This Sweet Potato Bunt Cake w/ Maple Cream Sauce is filled with fall flavors. This cake is dense and moist and topped with a delicious maple cream sauce. If anything, just make this recipe for the maple cream sauce. It’s so good you can drink it.
Whether you’re looking to make a cake for dessert for the week, or bring something to a dinner party or make a new dessert for your thanksgiving table, this sweet potato cake recipe is an absolute winner! Additionally, this cake makes a great breakfast cake. It’s not overly sweet, its just the right amount.
The first step in making this cake is creaming the butter and the sugars (granulated sugar as well as maple sugar). Once the butter and sugar are fluffy and eggs one at a time. Next, you’ll add the mashed sweet potatoes along with vanilla extract. Finally, you’ll add the dry ingredients, flour, baking powder, salt, cinnamon and nutmeg. Mix well, but do not over mix. The batter will be thick, that’s ok. Pour the batter into a lightly greased bunt pan. Bake in a preheated oven for 45 – 55 mins or until a toothpick inserted in the cake comes out clean.
When I was younger, my family and I looked forward to apple picking every year. We would drive about 2 hours upstate New York, and spend the day, and had so much fun. The orchard we used to go to sold preserves and other food products they made with the apples or other fruit they grew.
Every year my mom would buy either pear or apple preserves from the orchard. I loved the Ginger Pear preserves. I found myself recently reminiscing about those ginger pear preserves, and decided to make my own batch.
I used some fall spices in these pear preserves. I started this recipe by boiling some nutmeg, cinnamon, and cloves in one cup of water. I allowed the spiced water to reduce by half and added about 1/2 cup more. Next, I added diced pears, some sugar, crystallized ginger, and grated about 1 inch of ginger into the pot. I allowed the pears to boil, then I reduced the heat and let the pears to simmer for about 2 hours until the preserves thickened a bit.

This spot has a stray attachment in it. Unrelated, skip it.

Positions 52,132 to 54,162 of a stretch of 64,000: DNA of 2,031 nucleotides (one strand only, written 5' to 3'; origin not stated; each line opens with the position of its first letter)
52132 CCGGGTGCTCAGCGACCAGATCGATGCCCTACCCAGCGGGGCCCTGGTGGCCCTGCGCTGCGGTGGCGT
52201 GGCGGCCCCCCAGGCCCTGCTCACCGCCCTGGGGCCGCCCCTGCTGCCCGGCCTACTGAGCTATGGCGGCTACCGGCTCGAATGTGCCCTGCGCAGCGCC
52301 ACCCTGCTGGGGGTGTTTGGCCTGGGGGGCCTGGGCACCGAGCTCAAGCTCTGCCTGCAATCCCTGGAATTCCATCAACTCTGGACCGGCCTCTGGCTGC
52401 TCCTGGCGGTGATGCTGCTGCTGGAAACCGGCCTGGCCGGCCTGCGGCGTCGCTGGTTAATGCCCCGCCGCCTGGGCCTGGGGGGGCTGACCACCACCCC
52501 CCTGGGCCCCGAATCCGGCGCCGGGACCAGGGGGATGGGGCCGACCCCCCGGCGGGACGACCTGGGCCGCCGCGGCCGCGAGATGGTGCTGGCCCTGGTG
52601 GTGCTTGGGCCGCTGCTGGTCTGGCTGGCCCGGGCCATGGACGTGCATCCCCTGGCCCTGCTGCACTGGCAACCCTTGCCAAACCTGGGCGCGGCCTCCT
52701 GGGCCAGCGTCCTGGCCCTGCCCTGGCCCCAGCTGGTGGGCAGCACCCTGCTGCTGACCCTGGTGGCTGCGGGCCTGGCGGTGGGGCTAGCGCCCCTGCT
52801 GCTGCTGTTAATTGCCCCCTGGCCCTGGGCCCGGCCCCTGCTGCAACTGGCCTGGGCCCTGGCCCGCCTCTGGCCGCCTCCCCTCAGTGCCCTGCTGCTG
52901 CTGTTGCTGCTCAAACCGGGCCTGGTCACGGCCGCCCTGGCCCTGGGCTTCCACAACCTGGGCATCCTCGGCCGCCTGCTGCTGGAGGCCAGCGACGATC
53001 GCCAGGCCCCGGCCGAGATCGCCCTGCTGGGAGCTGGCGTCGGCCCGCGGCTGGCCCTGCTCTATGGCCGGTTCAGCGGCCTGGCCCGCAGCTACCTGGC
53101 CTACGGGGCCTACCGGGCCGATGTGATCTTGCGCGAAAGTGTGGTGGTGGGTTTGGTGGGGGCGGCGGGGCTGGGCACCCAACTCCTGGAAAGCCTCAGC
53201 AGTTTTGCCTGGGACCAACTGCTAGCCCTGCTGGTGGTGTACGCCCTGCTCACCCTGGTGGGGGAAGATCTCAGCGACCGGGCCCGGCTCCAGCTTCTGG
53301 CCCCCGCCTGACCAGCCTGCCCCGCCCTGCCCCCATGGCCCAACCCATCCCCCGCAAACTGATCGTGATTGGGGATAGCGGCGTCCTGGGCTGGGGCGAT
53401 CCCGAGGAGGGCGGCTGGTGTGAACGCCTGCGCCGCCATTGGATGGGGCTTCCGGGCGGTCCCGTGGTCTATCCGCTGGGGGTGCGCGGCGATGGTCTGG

Lobster Ma & Cheese is rich and decadent as Mac and Cheese except there are tender bits of buttery lobster mixed in. This recipe is the perfect combination of cheesy, creamy, and gooey goodness. When I decided to create this recipe I instantly thought about the delicious creamy lobster sauce from my Shrimp and Grits recipe (side note, if you haven’t tried it its definitely a must try 😉 ). This Lobster Mac and Cheese essentially is a combination of my Shrimp and Grits recipe with my Mac and Cheese recipe. I started this recipe by broiling 1 pound of lobster tails. I simply seasoned the lobster with Old Bay and butter. If you don’t want to buy lobster tails, you can for sure buy lobster meat. If you buy the lobster meat, it will be cooked already so it will save you the step of broiling the lobster. However if you are broiling the lobster tails, it’s important to watch them so they don’t over cook. The last thing you want is dry tough lobster. Once the lobster tails are finished cooking allow them to cool to room temperature, so you can chop it. While the lobster is in the broiler grate and dice the cheddar cheese. It’s very important to grate the cheese by hand instead of using shredded cheese from a bag, it is not the same, Trust Me!! Shredded cheese that comes in a bag is actually coated in an anti-caking agent so the cheese won’t stick together in the bag, which is the reason why it won’t melt that great in a sauce.